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Peggy Lucero wondered: << I've been reading the Read Me First! style
guide and find in Appendix C their 7-page rendition of "terms that you
*should not use* in technical documentation and terms that you should
avoid" Appendix C is entitled: "Correct Usage of Terms" Just
wondering, is this the 'most respected' list on this topic?>>
Sun's guide is certainly more respected than Microsoft's style guide,
but the terminology may not always overlap. The key thing to remember
with either book is that style guides are _guides_, not _rule_ books.
They provide recommendations on what has been found to work well under
certain circumstances, and the good ones make no claims to be
exhaustive references or to be universally applicable.
As in all other reference material, ask yourself two hard questions:
"Why did they say to do or not do something? Is that reasoning relevant
in my current circumstances?" If you don't understand a guideline,
don't apply it blindly; ask (here, for example) why a guideline has
been proposed. If the guideline isn't relevant to your situation, or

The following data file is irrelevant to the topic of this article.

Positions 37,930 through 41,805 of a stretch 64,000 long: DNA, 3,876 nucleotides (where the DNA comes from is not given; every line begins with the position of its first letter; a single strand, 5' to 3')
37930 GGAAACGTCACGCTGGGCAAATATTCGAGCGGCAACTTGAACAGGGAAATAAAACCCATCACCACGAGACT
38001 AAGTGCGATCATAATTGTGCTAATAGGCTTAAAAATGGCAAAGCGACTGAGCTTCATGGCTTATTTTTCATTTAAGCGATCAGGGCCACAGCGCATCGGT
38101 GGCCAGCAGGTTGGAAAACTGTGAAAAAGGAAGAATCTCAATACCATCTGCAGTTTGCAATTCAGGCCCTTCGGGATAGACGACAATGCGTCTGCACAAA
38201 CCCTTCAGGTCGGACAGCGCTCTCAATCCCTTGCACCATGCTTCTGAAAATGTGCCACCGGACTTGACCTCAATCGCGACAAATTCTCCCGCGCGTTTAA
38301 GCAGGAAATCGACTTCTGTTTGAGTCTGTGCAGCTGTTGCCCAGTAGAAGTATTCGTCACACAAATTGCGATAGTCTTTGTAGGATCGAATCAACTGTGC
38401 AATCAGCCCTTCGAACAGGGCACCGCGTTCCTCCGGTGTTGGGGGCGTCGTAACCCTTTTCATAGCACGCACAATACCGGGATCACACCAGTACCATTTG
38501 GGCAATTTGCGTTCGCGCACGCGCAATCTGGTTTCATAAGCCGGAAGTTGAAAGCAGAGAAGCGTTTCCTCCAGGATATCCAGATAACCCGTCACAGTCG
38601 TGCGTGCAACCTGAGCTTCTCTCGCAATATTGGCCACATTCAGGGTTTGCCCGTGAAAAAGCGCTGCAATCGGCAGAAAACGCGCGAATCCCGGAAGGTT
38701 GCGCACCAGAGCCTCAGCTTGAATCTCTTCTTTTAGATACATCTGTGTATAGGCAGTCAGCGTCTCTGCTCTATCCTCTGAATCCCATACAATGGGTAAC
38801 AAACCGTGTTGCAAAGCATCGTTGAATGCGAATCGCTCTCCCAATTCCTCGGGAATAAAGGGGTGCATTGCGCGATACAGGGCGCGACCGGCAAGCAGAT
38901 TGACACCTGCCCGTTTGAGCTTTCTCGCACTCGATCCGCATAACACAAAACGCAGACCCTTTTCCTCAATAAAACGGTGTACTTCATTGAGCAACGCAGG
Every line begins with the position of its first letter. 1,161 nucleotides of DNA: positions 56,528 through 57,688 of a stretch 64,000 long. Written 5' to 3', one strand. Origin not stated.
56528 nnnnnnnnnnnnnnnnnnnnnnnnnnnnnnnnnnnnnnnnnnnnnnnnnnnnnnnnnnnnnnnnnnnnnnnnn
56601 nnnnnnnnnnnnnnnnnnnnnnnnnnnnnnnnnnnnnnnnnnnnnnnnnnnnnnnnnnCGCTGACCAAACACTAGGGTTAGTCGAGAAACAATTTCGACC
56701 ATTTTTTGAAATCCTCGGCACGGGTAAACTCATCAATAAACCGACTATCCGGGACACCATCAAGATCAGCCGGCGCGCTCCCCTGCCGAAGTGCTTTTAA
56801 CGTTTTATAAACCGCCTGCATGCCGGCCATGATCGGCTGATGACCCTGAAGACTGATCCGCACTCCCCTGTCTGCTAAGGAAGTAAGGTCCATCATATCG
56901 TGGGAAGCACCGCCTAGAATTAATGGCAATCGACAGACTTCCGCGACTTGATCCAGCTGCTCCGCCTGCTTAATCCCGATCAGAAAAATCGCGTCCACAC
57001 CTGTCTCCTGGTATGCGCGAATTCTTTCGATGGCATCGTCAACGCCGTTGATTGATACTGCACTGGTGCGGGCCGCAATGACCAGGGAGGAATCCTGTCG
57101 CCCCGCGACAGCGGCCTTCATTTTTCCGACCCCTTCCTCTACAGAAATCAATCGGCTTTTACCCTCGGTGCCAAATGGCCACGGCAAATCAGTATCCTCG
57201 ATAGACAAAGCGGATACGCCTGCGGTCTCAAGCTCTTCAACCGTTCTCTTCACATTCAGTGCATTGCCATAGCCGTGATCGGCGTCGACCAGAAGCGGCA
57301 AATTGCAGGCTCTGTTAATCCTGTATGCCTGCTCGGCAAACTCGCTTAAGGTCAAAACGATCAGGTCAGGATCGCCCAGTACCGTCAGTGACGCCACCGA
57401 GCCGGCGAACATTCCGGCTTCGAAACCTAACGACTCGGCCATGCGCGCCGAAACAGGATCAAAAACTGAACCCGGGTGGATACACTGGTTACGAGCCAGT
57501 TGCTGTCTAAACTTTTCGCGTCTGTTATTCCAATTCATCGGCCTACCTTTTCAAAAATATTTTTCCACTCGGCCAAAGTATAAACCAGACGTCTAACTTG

you disagree (based on a good authority) with a recommendation, feel
free to ignore it.
<<Alternatively, is there one that is more, well, accepted and
established, and considered the definitive word on the topic (or am I a
You're a dreamer <g>, but the answer to your question is as follows:
For general English, any good, current descriptive (rather than
prescriptive) dictionary is your best choice for word usage. Not only
are they more comprehensive than any style guide can hope to be, they
also describe "English as she is spoke" rather than "English as we
editors would like to see her spoke". <g> That's important, since these
dictionaries tell you how a general audience will understand certain
words. For specific technical subjects, refer to a subject-specific
dictionary instead (e.g., Dorland's for medical stuff).
The American Heritage Unabridged is a reliable source for American
English; I also like Random House Unabridged (though I'm using an
ancient version), and Webster's Third International. MacQuarrie seems
to be the Australian choice. Not sure about the preferrred dictionaries
for U.K. British and (ironically, given that I'm Canadian) Canadian.
The Oxford English Dictionary is a word lover's dream, but not a good
source for current usage. (Haven't checked whether there's a more
current online version.)
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